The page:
y1 = 1.15x + 0.20 + N(0,0.20)
y1b = 1.15x + 0.20 + N'(0,0.20)

Note that we have made, by construction, both products to be related by an slope of 1.

## 
## Model II regression
## 
## Call: lmodel2(formula = y1b[] ~ y1[])
## 
## n = 10000   r = 0.7656634   r-square = 0.5862404 
## Parametric P-values:   2-tailed = 0    1-tailed = 0 
## Angle between the two OLS regression lines = 15.11994 degrees
## 
## Regression results
##   Method   Intercept     Slope  Angle (degrees)  P-perm (1-tailed)
## 1    OLS 0.314311038 0.7622769         37.31744                 NA
## 2     MA 0.008901695 0.9942274         44.83415                 NA
## 3    SMA 0.007124508 0.9955771         44.87301                 NA
## 
## Confidence intervals
##   Method  2.5%-Intercept 97.5%-Intercept  2.5%-Slope 97.5%-Slope
## 1    OLS     0.297578484      0.33104359   0.7497226   0.7748312
## 2     MA    -0.012837235      0.03028755   0.9779854   1.0107375
## 3    SMA    -0.009509989      0.02355057   0.9831020   1.0082106
## 
## Eigenvalues: 0.07505011 0.009960301 
## 
## H statistic used for computing C.I. of MA: 6.780879e-05

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The OLS method estimates an slope (blue line) that is significantly different (and lower) than 1, while both MA and SMA #’ correctely retrieve an slope that is not significantly different from 1 (not only the values of the slopes are very close to 1, but their 5% confidence interval includes 1).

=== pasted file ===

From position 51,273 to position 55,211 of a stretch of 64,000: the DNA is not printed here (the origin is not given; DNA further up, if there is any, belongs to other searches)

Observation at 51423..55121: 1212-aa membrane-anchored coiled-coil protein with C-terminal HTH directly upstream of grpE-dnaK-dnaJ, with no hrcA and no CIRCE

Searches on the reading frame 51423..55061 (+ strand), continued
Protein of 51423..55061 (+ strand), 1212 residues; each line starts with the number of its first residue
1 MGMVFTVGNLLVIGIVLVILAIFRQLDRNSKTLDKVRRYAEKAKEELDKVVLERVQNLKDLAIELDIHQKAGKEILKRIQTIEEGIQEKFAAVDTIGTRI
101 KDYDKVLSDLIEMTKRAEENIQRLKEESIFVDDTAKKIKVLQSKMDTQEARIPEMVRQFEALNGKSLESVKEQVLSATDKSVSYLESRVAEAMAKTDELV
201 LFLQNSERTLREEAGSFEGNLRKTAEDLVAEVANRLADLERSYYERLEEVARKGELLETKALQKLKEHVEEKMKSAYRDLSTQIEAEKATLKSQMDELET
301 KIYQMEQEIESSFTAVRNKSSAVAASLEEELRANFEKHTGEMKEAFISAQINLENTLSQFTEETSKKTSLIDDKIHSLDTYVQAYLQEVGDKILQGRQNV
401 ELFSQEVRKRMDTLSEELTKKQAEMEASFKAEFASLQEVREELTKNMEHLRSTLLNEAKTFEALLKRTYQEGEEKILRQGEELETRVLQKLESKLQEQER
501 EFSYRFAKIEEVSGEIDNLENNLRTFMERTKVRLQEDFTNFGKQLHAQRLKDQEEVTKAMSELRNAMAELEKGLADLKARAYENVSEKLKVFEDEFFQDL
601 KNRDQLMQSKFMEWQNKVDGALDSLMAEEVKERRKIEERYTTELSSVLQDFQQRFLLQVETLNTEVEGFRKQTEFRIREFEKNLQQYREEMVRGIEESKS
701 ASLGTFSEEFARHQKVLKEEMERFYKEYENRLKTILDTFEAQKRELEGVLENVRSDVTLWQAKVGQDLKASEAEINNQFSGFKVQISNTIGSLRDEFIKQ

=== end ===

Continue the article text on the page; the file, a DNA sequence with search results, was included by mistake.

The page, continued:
The lower OLS slope is a consequence of the OLS method assuming all the dispersion is due to the dependent variable only, which is not the case when comparing two products. OLS minimizes the squared differences between the observed Y and the predicted Y. MA and SMA take the dispersion in both variables into consideration: MA minimizes the perpendicular distance from the observed point to the predicted line, and SMA minimizes the area of the triangle defined by the observation and the corresponding values on the predicted line. SMA is a more appropriate method when the dispersion of the variables being regressed is different.

2.3 Spatial independence

Spatial independence is important because implies that the same model links both products in different geographic regions. The statistical method to proof it involves exploring the spatial distribution of the residuals and testing for spatial autocorrelation. It is important to note that the spatial distribution of the residuals is not the same as the spatial distribution of the differences, except in the case of a linear relationship with slope of 1. For example, we define

Y4 = a + bY3 + e
Y3 = 10.2 + 1.35x + N(0,0.15)
Y4 = 0.1 + 3.10x + N(0,0.10)

and estimate the model

## 
## Model II regression
## 
## Call: lmodel2(formula = y2c[] ~ y1c[])
## 
## n = 10000   r = 0.8025217   r-square = 0.6440412 
## Parametric P-values:   2-tailed = 0    1-tailed = 0 
## Angle between the two OLS regression lines = 10.30023 degrees
## 
## Regression results
##   Method Intercept     Slope  Angle (degrees)  P-perm (1-tailed)
## 1    OLS -14.62206  1.540633         57.01305                 NA
## 2     MA -22.18874  2.198008         65.53649                 NA
## 3    SMA -18.98575  1.919740         62.48482                 NA
## 
## Confidence intervals
##   Method  2.5%-Intercept 97.5%-Intercept  2.5%-Slope 97.5%-Slope
## 1    OLS       -14.88058       -14.36354    1.518179    1.563087
## 2     MA       -22.56198       -21.82440    2.166355    2.230434
## 3    SMA       -19.24571       -18.72881    1.897418    1.942325
## 
## Eigenvalues: 0.2970287 0.02025264 
## 
## H statistic used for computing C.I. of MA: 3.017944e-05

and we plot Differences and Residuals